Univ Sao Paulo, Dept Ecol, Inst Biosci, Sao Paulo, SP - Brazil
Número total de Afiliações: 6
Tipo de documento:
JAN 14 2021.
Citações Web of Science:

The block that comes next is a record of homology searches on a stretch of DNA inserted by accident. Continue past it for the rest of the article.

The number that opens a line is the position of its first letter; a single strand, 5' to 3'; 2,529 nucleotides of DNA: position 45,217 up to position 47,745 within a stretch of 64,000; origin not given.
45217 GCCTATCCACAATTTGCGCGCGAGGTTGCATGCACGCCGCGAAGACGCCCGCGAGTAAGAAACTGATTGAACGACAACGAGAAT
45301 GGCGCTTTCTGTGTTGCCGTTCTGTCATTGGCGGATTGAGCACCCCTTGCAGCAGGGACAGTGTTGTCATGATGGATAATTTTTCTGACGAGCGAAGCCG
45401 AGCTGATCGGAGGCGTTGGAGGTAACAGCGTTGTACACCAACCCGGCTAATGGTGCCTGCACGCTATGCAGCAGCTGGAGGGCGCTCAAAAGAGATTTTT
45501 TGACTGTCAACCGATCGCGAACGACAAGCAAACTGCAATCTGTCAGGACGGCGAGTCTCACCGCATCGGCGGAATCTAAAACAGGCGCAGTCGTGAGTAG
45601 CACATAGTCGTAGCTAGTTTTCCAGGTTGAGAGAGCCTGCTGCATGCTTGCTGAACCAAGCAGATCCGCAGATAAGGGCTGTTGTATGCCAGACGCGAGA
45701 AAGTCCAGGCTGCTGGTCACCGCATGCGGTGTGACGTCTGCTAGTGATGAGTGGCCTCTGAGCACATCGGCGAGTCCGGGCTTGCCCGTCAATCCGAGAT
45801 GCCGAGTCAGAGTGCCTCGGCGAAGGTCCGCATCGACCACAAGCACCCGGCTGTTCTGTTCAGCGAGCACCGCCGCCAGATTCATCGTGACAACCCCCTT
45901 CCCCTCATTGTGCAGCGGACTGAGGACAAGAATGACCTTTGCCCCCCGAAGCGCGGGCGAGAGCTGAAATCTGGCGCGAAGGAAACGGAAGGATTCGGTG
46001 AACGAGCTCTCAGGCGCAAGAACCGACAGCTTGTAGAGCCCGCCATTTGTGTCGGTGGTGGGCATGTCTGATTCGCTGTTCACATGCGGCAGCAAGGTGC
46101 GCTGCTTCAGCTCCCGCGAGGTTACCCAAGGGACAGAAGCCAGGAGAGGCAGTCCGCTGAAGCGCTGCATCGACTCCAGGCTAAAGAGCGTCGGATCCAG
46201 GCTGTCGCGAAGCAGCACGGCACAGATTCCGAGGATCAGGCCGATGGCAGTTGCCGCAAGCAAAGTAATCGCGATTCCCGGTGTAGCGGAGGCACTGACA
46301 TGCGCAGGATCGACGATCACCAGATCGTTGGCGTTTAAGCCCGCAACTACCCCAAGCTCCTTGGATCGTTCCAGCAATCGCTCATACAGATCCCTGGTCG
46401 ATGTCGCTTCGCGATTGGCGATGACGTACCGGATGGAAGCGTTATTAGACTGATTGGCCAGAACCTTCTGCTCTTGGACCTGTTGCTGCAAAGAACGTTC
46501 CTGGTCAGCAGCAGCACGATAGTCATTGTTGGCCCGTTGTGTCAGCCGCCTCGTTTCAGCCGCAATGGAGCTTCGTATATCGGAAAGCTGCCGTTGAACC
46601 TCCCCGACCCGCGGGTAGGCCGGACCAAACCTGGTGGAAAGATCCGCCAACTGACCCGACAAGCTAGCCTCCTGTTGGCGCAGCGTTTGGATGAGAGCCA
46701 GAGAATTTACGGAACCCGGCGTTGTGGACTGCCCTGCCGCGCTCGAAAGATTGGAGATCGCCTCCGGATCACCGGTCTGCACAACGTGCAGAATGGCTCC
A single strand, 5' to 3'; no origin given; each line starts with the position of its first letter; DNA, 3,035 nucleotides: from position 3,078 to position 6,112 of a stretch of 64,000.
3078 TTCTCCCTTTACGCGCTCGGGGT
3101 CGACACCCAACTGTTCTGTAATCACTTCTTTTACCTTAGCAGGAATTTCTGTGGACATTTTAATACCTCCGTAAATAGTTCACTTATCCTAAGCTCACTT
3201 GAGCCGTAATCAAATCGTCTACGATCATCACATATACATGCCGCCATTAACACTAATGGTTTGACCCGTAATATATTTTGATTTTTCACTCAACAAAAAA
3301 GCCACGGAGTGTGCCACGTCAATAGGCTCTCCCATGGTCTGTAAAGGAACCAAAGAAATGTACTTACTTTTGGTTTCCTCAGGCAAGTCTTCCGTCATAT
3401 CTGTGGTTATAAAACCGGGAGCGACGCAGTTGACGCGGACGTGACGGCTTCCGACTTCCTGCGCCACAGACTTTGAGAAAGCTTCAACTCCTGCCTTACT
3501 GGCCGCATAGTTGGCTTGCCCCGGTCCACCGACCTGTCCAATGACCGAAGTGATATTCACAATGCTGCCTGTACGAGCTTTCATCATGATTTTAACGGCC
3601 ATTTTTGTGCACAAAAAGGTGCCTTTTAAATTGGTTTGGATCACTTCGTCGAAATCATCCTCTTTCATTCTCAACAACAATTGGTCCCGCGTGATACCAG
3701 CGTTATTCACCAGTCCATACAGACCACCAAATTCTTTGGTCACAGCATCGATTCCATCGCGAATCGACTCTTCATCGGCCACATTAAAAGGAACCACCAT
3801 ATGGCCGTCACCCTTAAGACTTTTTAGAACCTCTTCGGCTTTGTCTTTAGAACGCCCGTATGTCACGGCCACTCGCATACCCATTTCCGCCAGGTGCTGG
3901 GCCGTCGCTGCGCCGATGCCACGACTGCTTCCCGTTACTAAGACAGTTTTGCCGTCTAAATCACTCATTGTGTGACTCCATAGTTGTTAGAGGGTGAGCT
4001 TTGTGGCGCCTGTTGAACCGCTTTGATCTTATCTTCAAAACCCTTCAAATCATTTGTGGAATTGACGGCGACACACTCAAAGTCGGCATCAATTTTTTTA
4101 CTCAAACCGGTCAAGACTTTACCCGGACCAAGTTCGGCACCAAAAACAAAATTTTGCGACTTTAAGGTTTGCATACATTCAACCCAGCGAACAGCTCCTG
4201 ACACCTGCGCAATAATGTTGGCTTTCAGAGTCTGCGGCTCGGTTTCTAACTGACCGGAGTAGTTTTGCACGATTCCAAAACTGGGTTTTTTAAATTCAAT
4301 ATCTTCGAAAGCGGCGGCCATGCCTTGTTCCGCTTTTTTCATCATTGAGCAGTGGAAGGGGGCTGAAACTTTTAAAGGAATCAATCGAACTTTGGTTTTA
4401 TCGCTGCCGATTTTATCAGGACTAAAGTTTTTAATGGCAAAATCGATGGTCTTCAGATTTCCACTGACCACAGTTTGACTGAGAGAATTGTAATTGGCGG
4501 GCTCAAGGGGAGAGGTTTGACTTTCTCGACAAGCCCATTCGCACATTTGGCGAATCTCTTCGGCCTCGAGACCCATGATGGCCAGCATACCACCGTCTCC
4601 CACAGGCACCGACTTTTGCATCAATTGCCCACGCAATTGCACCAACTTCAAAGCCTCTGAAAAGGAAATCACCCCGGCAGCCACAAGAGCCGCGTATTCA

Inter-relationships among mosquito vectors, Plasmodium parasites, human ecology, and biotic and abiotic factors, drive malaria risk. Specifically, rural landscapes shaped by human activities have a great potential to increase the abundance of malaria vectors, putting many vulnerable people at risk. Understanding at which point the abundance of vectors increases in the landscape can help to design policies and interventions for effective and sustainable control. Using a dataset of adult female mosquitoes collected at 79 sites in malaria endemic areas in the Brazilian Amazon, this study aimed to (1) verify the association among forest cover percentage (PLAND), forest edge density (ED), and variation in mosquito diversity; and to (2) test the hypothesis of an association between landscape structure (i.e., PLAND and ED) and Nyssorhynchus darlingi (Root) dominance. Mosquito collections were performed employing human landing catch (HLC) (peridomestic habitat) and Shannon trap combined with HLC (forest fringe habitat). Nyssorhynchus darlingi abundance was used as the response variable in a generalized linear mixed model, and the Shannon diversity index (H') of the Culicidae community, PLAND, and the distance house-water drainage were used as predictors. Three ED categories were also used as random effects. A path analysis was used to understand comparative strengths of direct and indirect relationships among Amazon vegetation classes, Culicidae community, and Ny. darlingi abundance. Our results demonstrate that Ny. darlingi is negatively affected by H ` and PLAND of peridomestic habitat, and that increasing these variables (one-unit value at beta(0) = 768) leads to a decrease of 226 (P < 0.001) and 533 (P = 0.003) individuals, respectively. At the forest fringe, a similar result was found for H' (beta(1) = -218; P < 0.001) and PLAND (beta(1) = -337; P = 0.04). Anthropogenic changes in the Amazon vegetation classes decreased mosquito biodiversity, leading to increased Ny. darlingi abundance. Changes in landscape structure, specifically decreases in PLAND and increases in ED, led to Ny. darlingi becoming the dominant species, increasing malaria risk. Ecological mechanisms involving changes in landscape and mosquito species composition can help to understand changes in the epidemiology of malaria. (AU)